16 August 2006

Danny's claims don't match the facts, Part 2

The first process to select a chairman and chief executive officer for the offshore regulatory was a group of public servants appointed by the federal and provincial governments, with Robertson Surette's St. John's office co-ordinating a selection process.

They used criteria approved by both governments that, among other things:

- required a single individual for a single position of chairman and CEO;

- included the criterion that the ideal candidate would have "extensive experience in the operational aspects of offshore petroleum activities..."

This process was interrupted at the point where approximately five candidates were selected for detailed interviews. Andy Wells was not on that list and, based on public information, had never previously been considered for the job.

As revealed in July 2005, the first process was interrupted in June 2005 when Danny Williams proposed it be scrapped and that Andy Wells be appointed to the single, combined position.

When Danny Williams claims he supported Andy Wells from the outset and that he was opposed to industry experience from the outset, his claims are directly opposite to the facts.

The second selection process was a committee, provided in the Atlantic Accord that was appointed by both the federal and provincial governments and chaired by well-known businessman Harry Steele. As agreed by both governments, the panel was given the mandate to select a single person.

Danny Williams claimed in an interview on Wednesday that:

When the panel came back and made a recommendation of Mr. Ruelokke, it was assured to me by the panel that there would be in fact be the recommendation, which did occur, that these two roles would be split. So therefore that Mr. Ruelokke could be the CEO and then of course Mr. Wells could step in as chairman of the board. That recommendation was not followed and therefore then I felt you know basically the process through which the panel had made the recommendation was flawed.
This could not have occurred, since the panel made no such decision. The Premier's memory is false or he is deliberately misrepresenting the situation.

As indicated in the statement of fact in the decision on Ruelokke v. Government of Newfoundland and Labrador and consistent with the evidence presented by both parties to the judge, the Steele panel made the appointment of a single individual for chairman and CEO as directed by the terms of reference established by the federal government and the provincial government.

The Premier is simply wrong when he refers to the Steele panel's decision as a "recommendation." Under the Accord provisions, the panel made a decision which was binding on both parties on the issue of who would fill the single job. Anything else it offered was an unsolicited and non-binding comment.

The first indication that the provincial government, i.e. Premier Williams, wanted to split the single job into two was in late December 2005, two weeks after the Steele panel reached its conclusion and fully six months after the Wells nomination had first been proposed.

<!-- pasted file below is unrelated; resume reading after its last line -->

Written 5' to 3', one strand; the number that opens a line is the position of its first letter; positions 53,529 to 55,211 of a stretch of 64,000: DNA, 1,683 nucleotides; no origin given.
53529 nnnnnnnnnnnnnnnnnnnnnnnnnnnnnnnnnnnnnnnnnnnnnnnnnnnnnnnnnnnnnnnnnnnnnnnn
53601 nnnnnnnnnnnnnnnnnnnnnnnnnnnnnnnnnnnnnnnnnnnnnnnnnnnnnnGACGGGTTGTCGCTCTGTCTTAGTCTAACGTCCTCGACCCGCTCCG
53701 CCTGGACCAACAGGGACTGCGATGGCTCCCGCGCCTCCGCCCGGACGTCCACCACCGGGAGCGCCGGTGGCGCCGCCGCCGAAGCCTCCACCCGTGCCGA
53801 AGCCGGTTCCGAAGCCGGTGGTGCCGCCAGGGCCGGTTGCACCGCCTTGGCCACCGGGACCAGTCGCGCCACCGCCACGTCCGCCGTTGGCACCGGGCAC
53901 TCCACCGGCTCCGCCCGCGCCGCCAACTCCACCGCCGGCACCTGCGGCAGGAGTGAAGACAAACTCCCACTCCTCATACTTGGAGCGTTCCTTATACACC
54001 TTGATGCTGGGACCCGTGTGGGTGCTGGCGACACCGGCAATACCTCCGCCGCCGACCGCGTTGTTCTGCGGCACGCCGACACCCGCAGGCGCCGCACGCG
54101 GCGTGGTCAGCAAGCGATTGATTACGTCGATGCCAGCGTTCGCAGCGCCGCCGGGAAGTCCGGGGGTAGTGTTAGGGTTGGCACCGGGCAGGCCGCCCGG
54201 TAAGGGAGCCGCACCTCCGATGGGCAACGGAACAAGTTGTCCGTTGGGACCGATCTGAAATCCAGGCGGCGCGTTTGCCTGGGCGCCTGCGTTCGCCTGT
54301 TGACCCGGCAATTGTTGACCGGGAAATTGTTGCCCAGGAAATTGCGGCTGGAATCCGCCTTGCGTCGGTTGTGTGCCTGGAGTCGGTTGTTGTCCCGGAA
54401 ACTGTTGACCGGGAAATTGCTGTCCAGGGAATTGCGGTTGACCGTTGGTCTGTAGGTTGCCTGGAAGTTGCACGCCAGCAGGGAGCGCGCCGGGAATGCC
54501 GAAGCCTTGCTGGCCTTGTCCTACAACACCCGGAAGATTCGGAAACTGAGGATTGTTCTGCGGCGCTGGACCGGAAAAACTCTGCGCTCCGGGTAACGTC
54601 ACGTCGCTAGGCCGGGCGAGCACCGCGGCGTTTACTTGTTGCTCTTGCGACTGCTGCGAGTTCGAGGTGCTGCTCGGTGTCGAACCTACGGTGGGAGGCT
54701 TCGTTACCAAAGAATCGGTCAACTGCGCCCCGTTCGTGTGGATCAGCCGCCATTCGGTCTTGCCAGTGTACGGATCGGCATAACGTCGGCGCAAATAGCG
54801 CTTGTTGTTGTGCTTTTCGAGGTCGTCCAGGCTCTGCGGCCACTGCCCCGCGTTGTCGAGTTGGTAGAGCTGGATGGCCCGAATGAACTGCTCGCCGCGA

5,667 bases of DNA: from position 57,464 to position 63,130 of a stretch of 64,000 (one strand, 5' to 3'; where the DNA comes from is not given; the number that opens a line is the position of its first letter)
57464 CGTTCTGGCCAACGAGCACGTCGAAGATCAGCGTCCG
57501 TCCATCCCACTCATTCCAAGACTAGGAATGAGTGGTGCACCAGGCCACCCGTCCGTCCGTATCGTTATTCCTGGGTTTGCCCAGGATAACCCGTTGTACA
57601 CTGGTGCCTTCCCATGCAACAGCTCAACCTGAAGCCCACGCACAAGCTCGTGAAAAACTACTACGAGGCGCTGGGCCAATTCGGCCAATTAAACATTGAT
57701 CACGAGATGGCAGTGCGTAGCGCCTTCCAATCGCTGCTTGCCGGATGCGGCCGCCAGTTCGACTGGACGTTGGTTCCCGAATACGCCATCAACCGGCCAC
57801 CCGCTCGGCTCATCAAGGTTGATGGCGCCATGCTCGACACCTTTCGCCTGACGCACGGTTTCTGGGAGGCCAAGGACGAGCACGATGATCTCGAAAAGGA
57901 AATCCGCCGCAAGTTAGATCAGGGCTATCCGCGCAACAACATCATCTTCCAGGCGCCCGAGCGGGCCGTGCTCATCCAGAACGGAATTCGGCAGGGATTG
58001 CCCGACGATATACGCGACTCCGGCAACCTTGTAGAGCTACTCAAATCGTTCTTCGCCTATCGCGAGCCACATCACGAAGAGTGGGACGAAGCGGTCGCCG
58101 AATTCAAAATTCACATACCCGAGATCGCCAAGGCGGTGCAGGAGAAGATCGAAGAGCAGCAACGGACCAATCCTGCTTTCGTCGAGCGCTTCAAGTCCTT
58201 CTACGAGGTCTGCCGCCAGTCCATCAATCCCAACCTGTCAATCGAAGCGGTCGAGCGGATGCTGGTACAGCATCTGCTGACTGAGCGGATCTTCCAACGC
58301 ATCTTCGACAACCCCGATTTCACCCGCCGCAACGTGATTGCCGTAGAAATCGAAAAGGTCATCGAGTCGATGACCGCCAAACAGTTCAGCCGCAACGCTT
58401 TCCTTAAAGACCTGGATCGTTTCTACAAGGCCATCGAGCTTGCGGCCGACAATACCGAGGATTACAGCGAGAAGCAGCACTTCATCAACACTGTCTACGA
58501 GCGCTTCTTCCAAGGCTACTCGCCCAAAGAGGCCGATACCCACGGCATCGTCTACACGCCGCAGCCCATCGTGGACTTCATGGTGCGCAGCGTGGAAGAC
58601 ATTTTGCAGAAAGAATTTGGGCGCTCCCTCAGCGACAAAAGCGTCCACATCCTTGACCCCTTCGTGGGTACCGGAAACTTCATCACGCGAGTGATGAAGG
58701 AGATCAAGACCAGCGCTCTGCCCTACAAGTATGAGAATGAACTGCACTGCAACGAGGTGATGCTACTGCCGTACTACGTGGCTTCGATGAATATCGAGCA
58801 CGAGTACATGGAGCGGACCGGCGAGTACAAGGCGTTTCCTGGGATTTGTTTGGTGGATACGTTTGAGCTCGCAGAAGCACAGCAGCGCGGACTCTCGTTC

When the panel offered an additional suggestion on splitting the job in two, it exceeded its mandate under the Accord implementation act and the wording of their comments in that regard are revealing:
During its discussions regarding the operation of the Board and in interviews
with candidates, the Panel concluded that in accordance with current board governance practices, the roles of Chair and Chief Executive Officer should be separated, with the Chair becoming a non-executive, part-time position. While this matter is outside the mandate of the Panel, we recommend that both governments consider taking this action.
Note that the panel clearly understood it was making a suggestion that was outside its mandate and as such it is distinctly different from what the Premier claimed.

Second, the recommendation is that the two orders of government should consider the approach of creating two jobs where one now exists. This suggests it was not a position the panel felt strongly about.

Third, this is a recommendation or suggestion. Under the Accord implementation act, the panel's choice of Ruelokke is binding on government. Williams' argument on this point was summarily dismissed by Mr. Justice Halley.

Fourthly, and most importantly, the Steele panel suggested the chairman position be reduced to a part-time, non-executive position. In other words, the chairman position under such an arrangement would be the lesser of the two positions in terms of influencing the board's overall operations. The reduced role of the part-time job would also be reflected in the salary which, as in the Nova Scotia board would be less than $15, 000 per year.

Again, as in so many instances on so many matters, the Premier's claims are at odds with the facts as already established.